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'We must build up the body of Christ'

Knights of Columbus councils growing, making a difference in Miami Archdiocese

Monday, November 19, 2012
Tom Tracy - Florida Catholic

COURTESY PHOTO
At a Knights of Columbus Flag Day awards ceremony last May, from left: Christina Cruz, principal of Somerset Academy of Homestead, Geraldo Torres, Color Corps Commander from Leisure City, Tom Metro, Grand Knight of Council 4998, and Chuck Roessner pose with the children from Somerset Academy who received $50 checks for writing winning essays in a knight-sponsored contest.

This article is part of an ongoing series about papal and chivalric orders active in the archdiocese


TOM TRACY | FC
Knight of Columbus Kevin Corke from St. Louis Parish stands guard at the funeral for Miami Auxiliary Bishop Gilberto Fernandez in 2011.
FORT LAUDERDALE | Even after 12 years of Catholic education — at St. Coleman School in Pompano Beach and Cardinal Gibbons High School in Fort Lauderdale — Aaron Palazollo didn’t think about his faith traditions. Until he had children, that is.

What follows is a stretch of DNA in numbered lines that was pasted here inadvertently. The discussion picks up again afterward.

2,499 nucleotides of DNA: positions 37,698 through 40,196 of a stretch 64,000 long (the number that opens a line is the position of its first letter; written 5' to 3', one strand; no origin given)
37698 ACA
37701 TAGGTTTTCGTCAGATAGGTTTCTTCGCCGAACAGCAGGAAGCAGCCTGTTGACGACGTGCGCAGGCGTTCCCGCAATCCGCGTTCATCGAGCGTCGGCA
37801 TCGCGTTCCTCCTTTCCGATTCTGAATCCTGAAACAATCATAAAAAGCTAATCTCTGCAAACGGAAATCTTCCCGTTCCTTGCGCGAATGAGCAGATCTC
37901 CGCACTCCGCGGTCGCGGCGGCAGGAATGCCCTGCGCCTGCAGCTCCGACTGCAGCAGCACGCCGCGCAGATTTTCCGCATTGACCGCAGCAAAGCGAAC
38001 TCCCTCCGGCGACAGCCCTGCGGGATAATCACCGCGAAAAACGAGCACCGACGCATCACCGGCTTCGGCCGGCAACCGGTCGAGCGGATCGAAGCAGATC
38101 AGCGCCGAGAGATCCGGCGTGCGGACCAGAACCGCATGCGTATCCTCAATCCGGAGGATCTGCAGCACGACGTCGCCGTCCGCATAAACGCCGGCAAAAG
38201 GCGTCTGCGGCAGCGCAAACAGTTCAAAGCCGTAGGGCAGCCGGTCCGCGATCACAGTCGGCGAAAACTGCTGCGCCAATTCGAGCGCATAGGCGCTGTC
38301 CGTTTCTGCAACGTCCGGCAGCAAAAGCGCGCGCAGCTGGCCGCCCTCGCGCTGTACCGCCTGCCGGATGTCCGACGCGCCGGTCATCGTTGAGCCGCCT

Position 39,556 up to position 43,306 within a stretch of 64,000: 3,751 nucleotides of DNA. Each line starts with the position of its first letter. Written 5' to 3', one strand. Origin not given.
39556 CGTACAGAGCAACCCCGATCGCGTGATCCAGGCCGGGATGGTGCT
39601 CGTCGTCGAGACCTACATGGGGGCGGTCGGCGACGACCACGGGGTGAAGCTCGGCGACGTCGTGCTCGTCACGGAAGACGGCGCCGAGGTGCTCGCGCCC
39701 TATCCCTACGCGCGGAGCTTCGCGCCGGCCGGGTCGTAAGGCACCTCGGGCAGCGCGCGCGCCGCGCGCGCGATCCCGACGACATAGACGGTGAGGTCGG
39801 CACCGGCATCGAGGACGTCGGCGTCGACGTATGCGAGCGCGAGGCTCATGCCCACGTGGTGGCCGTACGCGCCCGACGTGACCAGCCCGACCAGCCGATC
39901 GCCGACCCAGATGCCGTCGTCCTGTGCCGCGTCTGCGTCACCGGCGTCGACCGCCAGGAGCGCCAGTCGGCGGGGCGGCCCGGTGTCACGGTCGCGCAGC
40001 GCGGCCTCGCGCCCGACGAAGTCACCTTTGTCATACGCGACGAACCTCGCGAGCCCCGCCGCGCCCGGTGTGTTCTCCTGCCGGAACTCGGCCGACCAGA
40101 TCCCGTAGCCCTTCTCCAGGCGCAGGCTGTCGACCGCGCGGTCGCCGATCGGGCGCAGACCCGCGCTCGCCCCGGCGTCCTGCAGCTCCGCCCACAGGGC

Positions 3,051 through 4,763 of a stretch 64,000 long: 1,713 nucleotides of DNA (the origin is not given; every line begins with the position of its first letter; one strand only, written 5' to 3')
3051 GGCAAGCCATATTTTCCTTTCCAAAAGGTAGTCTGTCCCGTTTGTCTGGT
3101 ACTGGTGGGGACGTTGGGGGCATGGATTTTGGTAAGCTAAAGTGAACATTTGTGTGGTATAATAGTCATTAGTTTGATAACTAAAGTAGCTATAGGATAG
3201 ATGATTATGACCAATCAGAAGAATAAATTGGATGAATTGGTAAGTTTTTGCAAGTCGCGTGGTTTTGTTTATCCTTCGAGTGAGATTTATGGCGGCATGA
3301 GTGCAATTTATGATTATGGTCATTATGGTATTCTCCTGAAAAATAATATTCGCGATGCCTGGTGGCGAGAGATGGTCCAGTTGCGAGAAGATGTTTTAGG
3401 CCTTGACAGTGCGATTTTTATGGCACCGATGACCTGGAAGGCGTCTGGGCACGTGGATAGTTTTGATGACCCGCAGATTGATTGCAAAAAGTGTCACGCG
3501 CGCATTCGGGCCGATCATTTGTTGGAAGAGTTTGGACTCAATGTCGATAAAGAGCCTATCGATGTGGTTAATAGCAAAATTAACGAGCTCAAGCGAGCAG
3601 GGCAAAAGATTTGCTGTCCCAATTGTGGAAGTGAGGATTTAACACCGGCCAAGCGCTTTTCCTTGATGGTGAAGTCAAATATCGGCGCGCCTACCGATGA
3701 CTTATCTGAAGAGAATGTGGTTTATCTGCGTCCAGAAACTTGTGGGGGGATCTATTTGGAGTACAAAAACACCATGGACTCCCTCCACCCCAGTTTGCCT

Now 38 and a project coordinator for the South Florida Hospital and Healthcare Association, Palazzolo was challenged by his daughter on the meaning of life and God. That dialogue, along with a challenging career transition during the economic downturn, sent him looking for a connection to the faith of his childhood.

“Having kids made me realize that I was being remiss about God, and during the recession I found solace when I returned to church,” Palazzolo said, adding that having remembered the Knights of Columbus from his youth, “I sought them out.”

Not only did Palazzolo join Knights of Columbus Council 8838 — serving several parishes in Coral Springs and Parkland — he so impressed the older knights with his energy and enthusiasm that they honored him with the council’s “Shining Armor Award” for a stellar first year in the order.

Part of that recognition owed to Palazzolo’s role in assisting state Wheelchair Fund Chairman Lou Cimaglia Jr. in Coral Springs with bringing donated wheelchairs to local recipients through a new relationship with Catholic Health Service's campus in Lauderdale Lakes.